Born 70 miles east of Memphis, TN, Jim Stewart began his music career as a country fiddler in the Texas swing tradition and ended up the founder and president of one of the greatest soul and R&B labels ever, Stax Records.

At 18, Stewart moved to Memphis from his home in Middleton, TN to pursue a career in music. While playing an occasional gig, the young fiddler supported himself by working at Sears during the day. After a two-year stint in the Army, Stewart moved back to Memphis, landed a job in a bank, and became interested in recording. After several slammed doors, Stewart finally found an opening in 1957, releasing a country song he wrote called Blue Roses on his own Satellite label. The record bombed. Several more attempts were unsuccessful as well and, by 1959, Stewart had brought in his older sister Estelle as a business partner, hired engineer Chips Moman, and relocated his fledgling operation to an abandoned theater on East McLemore Avenue in Memphis' ghetto.

Not long after, the label scored hits with a pair of Carla Thomas releases, Cause I Love You and Gee Whiz, that attracted the attention of Atlantic Records. The labels signed a distribution deal and began a period of unheralded success for both imprints. For the next ten years, Stewart built Stax and its Volt subsidiary into a creative and financial powerhouse. Assembling a gifted ensemble that at one time or another included Isaac Hayes, David Porter, Chips Moman, Steve Cropper, and Al Bell, among others, the label's stars included Otis Redding, Booker T. the MG's, Sam Dave, Rufus Thomas, William Bell, the Mar-Keys, and Albert King, virtually the cream of the R&B world.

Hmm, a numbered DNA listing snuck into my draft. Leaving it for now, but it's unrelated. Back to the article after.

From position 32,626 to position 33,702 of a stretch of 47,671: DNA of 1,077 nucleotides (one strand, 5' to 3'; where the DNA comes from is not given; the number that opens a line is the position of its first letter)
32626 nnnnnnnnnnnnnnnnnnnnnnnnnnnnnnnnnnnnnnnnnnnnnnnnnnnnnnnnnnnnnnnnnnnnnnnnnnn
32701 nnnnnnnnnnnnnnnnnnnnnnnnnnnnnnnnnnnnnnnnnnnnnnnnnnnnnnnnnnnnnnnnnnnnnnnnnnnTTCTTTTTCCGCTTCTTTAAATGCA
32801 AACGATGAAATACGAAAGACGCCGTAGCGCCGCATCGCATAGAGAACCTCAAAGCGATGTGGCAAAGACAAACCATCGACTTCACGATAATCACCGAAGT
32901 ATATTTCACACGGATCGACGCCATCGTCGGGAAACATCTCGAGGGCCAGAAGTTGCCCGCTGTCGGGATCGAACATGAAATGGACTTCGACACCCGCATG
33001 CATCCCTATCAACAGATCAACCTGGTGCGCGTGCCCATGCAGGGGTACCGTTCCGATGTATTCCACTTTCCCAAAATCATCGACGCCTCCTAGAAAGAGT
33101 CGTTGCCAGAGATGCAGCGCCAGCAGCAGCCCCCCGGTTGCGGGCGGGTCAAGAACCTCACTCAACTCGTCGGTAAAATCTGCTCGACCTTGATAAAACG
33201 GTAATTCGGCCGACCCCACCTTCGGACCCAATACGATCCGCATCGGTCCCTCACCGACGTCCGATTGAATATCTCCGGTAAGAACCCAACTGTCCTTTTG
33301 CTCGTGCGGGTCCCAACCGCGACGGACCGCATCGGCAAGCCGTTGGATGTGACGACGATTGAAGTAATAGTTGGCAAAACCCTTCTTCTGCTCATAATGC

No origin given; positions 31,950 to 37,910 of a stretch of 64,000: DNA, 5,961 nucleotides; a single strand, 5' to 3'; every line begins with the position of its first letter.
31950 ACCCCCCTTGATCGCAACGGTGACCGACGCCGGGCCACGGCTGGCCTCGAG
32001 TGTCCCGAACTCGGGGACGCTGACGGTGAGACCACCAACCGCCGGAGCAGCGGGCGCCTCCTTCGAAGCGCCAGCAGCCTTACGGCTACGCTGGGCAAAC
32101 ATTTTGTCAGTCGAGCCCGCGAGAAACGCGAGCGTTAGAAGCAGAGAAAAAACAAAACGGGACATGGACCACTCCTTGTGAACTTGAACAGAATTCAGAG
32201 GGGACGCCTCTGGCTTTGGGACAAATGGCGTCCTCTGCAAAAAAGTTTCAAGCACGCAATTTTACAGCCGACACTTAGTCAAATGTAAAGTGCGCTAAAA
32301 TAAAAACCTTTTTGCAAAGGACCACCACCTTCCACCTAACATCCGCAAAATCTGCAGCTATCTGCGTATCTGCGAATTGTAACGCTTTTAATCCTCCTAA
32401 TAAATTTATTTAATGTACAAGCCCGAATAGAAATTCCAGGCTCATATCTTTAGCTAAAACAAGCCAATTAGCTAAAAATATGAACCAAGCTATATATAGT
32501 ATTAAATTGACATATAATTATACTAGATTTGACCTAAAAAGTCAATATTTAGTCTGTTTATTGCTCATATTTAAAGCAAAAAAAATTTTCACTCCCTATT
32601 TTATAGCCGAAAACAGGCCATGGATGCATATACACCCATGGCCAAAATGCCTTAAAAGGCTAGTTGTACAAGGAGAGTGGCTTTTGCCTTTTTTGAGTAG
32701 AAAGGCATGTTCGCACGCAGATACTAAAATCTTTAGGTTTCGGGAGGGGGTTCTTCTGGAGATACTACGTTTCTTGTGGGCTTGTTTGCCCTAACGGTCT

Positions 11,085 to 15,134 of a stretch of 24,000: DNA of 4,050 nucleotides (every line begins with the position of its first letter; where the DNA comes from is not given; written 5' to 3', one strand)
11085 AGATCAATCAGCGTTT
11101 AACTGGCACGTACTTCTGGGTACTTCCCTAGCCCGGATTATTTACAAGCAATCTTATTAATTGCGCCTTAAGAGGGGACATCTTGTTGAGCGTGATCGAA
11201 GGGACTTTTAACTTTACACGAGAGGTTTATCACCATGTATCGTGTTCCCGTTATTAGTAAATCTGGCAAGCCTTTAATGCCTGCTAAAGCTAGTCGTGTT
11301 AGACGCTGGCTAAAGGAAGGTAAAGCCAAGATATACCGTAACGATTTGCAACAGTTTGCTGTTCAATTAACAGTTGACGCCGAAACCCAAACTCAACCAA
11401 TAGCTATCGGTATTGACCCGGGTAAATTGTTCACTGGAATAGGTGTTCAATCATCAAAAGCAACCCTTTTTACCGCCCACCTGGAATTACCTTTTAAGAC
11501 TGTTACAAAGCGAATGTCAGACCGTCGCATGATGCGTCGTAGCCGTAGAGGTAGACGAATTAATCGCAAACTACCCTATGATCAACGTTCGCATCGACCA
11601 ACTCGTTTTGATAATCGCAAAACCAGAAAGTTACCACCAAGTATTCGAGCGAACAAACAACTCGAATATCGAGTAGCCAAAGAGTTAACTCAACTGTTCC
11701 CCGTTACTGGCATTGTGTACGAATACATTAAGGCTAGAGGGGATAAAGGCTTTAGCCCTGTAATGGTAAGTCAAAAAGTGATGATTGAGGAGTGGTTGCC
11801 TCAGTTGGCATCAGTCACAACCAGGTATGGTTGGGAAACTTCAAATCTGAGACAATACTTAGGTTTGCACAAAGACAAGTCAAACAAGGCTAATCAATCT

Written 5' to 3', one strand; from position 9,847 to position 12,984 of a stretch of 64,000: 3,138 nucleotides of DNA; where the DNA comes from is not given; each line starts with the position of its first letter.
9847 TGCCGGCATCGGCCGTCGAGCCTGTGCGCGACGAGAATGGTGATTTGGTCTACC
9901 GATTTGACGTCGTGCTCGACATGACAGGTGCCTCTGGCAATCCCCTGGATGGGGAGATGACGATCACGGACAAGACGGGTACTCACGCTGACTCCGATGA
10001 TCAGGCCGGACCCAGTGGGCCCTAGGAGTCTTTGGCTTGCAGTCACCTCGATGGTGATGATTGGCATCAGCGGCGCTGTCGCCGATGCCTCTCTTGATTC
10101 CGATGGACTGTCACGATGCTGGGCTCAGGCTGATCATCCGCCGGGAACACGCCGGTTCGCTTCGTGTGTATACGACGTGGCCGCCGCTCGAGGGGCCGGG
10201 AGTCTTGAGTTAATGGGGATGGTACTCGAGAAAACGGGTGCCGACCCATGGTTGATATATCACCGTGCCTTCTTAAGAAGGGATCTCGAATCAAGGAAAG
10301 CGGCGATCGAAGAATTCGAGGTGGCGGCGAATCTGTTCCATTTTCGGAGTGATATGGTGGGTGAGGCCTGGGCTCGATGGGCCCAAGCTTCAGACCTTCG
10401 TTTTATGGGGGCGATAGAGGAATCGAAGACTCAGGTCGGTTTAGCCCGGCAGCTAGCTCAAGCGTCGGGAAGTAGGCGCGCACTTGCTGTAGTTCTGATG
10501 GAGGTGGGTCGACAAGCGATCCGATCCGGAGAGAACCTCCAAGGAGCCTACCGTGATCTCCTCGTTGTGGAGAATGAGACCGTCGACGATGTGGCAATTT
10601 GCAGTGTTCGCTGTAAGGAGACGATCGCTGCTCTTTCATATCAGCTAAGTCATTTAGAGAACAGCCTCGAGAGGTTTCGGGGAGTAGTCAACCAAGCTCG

Though Stewart is historically regarded more as a managerial contributor than a creative one when it comes to the success of Stax, he acted as engineer and producer on many of the early hits and, in that sense, is partly responsible for shaping the famous bass heavy "Stax Sound." After he sold the label in the early '70s Stewart continued to produce occasionally, but the pioneering spirit of his early days had clearly left him. ~ Steve Kurutz, Rovi

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